Chest pain myth-busters

With a heart attack, you may feel pain or discomfort in your back, jaw or arms, and not your chest. Read on to learn some top chest pain myths.

Chest pain does not necessarily mean a heart attack. Other conditions can result in chest pain. Some, like heartburn, have nothing to do with the heart.

Also, heart attacks don’t always cause chest pain. One study found 1 in 5 heart people had heart attacks without chest pain. With a heart attack, you may feel pain or discomfort in your back, jaw or arms, and not your chest. You also can feel pain in the stomach area that you might confuse with indigestion. 

When a heart attack does cause chest pain, it begins in the left side or center of the chest and typically spreads to the back, jaw or arms. In men, heart attack pain radiates to the left arm most of the time, but not always. In women, the pain is more likely to spread to either arm.

Unlike the textbook heart attack, where you feel as though you have an elephant sitting on your chest, pain from a heart attack can range from mild to severe. The discomfort usually lasts for a few minutes and can feel like an uncomfortable pressure, squeezing, fullness or more serious pain. It also can go away and return a short time later.

Many women do experience chest pain with heart attacks, but they are more likely than men to get less-common symptoms, such as shortness of breath, indigestion, nausea or back pain — sometimes without any chest pain.

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You may have heard taking aspirin will help with chest pain. This a myth. Aspirin is not a pain reliever typically used for chest pain. However, taking aspirin thins the blood, which helps prevent heart-attack-producing blood clots from forming. If you are having a heart attack, call 911. The dispatcher may recommend you take an aspirin, depending on your symptoms.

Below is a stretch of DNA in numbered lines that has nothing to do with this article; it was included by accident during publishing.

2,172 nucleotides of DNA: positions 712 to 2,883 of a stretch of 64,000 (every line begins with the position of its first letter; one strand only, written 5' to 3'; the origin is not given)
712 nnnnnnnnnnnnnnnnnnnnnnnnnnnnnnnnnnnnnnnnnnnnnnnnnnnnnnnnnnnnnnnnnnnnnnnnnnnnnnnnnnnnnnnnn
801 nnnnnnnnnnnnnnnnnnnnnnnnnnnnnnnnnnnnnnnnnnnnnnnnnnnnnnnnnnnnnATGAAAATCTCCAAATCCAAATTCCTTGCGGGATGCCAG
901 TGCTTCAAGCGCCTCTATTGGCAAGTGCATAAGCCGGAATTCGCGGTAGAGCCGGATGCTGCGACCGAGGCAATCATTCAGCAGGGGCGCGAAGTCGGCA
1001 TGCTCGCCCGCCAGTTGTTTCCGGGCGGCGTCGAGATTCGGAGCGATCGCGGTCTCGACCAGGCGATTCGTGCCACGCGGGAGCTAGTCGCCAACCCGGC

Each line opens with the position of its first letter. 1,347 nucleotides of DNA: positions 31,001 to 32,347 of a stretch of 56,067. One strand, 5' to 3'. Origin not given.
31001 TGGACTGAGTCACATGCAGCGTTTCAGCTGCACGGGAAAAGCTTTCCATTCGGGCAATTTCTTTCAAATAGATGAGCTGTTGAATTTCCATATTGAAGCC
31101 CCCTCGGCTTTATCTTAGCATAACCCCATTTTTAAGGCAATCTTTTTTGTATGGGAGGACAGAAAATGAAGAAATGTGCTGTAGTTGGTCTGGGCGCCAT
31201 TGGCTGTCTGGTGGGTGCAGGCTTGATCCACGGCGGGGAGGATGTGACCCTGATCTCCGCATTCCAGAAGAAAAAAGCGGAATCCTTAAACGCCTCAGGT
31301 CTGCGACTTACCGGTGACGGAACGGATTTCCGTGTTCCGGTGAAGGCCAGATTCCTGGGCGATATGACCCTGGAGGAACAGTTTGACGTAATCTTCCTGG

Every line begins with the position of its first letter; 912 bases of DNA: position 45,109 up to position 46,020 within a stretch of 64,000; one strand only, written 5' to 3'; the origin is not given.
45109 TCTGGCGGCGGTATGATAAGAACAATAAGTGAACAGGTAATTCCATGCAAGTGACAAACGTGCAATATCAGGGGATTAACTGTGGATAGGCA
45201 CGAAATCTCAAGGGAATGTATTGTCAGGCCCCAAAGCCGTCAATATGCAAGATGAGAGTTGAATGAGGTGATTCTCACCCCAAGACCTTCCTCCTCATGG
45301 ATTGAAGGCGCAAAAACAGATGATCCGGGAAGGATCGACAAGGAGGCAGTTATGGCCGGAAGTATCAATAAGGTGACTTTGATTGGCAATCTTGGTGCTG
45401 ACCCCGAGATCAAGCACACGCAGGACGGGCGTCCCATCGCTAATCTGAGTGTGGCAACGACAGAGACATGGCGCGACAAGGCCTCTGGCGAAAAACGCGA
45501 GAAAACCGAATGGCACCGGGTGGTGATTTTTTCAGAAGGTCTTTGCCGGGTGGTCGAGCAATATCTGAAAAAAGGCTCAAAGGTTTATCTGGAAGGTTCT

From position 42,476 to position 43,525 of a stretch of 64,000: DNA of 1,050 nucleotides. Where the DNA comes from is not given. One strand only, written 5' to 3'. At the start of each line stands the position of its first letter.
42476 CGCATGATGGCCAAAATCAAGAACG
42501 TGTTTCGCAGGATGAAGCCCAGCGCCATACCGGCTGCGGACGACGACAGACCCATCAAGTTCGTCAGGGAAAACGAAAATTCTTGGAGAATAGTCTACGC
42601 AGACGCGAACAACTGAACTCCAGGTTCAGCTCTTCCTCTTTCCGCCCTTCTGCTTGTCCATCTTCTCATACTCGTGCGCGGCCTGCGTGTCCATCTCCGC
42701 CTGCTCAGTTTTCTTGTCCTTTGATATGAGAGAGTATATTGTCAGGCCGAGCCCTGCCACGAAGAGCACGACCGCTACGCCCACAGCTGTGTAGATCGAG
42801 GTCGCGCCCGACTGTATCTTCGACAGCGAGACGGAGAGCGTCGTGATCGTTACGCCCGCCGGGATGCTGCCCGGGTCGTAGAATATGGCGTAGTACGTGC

Chest pain can result from other causes.

For example, a condition called angina (an-JYNE’-uh) also can cause a feeling of squeezing, pressure or heaviness on the chest. Angina is caused by part of the heart not getting enough oxygen and usually occurs during exercise or physical activity. Chest pain from a heart attack lasts longer than angina and, unlike angina, does not improve by resting or taking a nitroglycerin pill.

Chest pain also can be caused by myocarditis, which is an inflammation of the heart muscle, or cardiomyopathy, a disease of the heart muscle.

Straining the muscles between your ribs, called intercostal muscles, by weightlifting or doing other forms of exercise, can result in chest pain. Injured ribs, or chronic pain syndromes such as fibromyalgia, also can result in chest pain.

Chest pain is more common in older people because their hearts need to work harder to pump blood. However, chest pain also occurs in children and adolescents. It is usually harmless in children and teens, but when it occurs with exercise or is accompanied by a fast heartbeat, dizziness or fainting, it may be a sign of a heart issue.

Heart attacks do not only occur in older people. They are becoming more common in people in their 20s and 30s.  Diabetes is a key risk factor for an early heart attack. High blood pressure, another risk factor for a heart attack, is also becoming more common among younger adults.

After a meal of spicy or acidic foods or drinking caffeinated beverages or alcohol, you might experience a burning sensation in your chest known as heartburn, which also can leave a sour taste in your mouth. Heartburn is caused when digestive acid moves into the esophagus, the tube that normally carries swallowed food to your stomach. Heartburn is usually relieved by antacids. Unlike heartburn, a heart attack often is accompanied by fatigue, a cold sweat, or lightheadedness or dizziness.

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